You, who have bowed your head, shed another season of antlers at my feet, for years you fall asleep to the lullabies of dolls, cotton-stuffed and frayed, ears damp with sleep and saliva, scalps knotted with yarn, milk-breath, and yawns. Birth is a torn ticket stub, a sugar cone wrapped in a paper sleeve, the blackest ice. It has been called irretrievable, a foreign coin, the moon’s slip, showing, a pair of new shoes rubbing raw your heel. I lose the back of my earring and bend the metal in such a way as to keep it fastened to me. In the universe where we are strangers, you kick with fury, impatient as grass. I have eaten all your names. In this garden you are blue ink, baseball cap wishbone, pulled teeth, wet sand, hourglass. There are locks of your hair in the robin’s nest and clogging the shower drain. You, who are covered in feathers, who have witnessed birth give birth to death and watched death suck her purple nipple. You long for a mother like death’s mother, want to nurse until drunk you dream of minnows swimming through your ears—their iridescence causing you to blink, your arms twitching. Even while you sleep I feed you.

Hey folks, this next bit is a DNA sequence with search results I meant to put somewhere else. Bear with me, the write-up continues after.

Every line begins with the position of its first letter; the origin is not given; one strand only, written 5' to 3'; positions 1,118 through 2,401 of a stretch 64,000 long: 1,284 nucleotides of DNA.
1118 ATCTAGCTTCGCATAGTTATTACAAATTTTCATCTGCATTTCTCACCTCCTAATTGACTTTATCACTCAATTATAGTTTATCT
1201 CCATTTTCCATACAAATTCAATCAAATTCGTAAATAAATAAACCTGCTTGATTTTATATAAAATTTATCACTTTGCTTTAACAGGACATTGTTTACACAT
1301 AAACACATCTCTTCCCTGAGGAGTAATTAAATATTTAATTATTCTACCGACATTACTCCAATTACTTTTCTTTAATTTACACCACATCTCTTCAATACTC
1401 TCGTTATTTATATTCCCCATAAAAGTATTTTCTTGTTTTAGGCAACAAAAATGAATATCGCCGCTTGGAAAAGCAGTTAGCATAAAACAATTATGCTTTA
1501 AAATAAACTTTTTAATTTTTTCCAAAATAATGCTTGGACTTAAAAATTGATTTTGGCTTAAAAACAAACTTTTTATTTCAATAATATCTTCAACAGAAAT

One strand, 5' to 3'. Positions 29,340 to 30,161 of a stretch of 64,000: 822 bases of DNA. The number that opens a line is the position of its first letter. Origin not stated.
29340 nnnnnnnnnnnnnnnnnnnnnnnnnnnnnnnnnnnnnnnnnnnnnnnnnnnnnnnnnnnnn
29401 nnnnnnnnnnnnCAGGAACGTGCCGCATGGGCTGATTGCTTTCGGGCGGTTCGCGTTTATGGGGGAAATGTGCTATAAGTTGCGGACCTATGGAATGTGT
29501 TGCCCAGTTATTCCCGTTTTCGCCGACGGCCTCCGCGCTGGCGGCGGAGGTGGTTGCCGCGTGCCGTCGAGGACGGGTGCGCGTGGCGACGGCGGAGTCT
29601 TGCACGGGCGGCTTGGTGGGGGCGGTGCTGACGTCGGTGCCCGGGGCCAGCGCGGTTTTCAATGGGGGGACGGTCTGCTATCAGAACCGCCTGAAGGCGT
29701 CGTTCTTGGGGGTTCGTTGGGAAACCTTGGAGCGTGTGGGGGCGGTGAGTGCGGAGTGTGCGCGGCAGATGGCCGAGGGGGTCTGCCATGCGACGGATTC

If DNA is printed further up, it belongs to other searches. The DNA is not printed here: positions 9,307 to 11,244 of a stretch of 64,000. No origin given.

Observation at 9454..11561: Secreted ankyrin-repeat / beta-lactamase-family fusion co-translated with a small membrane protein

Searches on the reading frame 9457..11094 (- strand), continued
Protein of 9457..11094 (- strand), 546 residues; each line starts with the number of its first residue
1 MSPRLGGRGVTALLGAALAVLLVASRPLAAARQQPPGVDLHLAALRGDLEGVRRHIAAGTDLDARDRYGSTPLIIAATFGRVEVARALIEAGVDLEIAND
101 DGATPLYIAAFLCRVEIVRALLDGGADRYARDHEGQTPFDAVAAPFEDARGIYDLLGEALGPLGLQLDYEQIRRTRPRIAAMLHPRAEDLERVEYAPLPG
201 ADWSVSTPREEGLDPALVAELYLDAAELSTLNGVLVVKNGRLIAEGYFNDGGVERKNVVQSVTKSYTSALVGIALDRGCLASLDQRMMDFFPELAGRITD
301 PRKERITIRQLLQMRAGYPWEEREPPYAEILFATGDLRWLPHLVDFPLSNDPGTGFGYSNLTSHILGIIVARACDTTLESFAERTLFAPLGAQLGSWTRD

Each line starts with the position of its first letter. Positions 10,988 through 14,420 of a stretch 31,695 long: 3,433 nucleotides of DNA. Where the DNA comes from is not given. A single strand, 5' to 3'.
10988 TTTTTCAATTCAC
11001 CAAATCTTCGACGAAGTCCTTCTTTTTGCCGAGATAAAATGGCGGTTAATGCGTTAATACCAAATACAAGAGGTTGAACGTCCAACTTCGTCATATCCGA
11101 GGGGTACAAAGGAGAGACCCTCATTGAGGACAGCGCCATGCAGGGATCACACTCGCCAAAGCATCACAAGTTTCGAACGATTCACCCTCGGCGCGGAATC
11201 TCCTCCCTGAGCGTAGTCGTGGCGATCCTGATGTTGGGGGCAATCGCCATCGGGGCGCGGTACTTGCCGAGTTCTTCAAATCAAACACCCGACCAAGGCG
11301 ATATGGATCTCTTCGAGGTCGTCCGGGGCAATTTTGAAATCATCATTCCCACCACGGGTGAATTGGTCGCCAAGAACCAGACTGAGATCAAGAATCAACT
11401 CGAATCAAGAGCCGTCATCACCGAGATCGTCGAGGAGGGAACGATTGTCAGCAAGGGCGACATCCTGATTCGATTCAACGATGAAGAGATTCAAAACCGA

I was newly naked: aware of myself
as a separate self, distinct from dirt and bone.
I had not hands enough,
and so, finally, uncrossed my arms.
In trying to examine one body part,
I’d lose sight of another. I couldn’t
imagine what I looked like during
the fractured angles of sex.
At the river’s edge, it was impossible
to see all of myself at once.
I began to understand nakedness
as a feeling.
It was a snake, loose and green;
it was the snake skin, coiled and discarded.
The shedding chained itself
like a balloon ribboned to a child’s wrist.
Morning’s birdsong reminded me
of the sloughing off of skin.
The rumored beauty of my husband’s first
wife never bothered me before.
I missed the sensation of being fixed
in amber. Then the hair in the comb,
fingernail clippings, the red mole on my
left breast grown suddenly bigger.
I perceived my likeness in everything:
the lines on my palm as the veins
of a leaf, my mind as a swarm of flies
humming over something sugary or dead,
my vulnerability as the buck
I’d kill then wrap myself inside,
my hair as switchgrass, twine, and nest,
a roving cloud my every limb.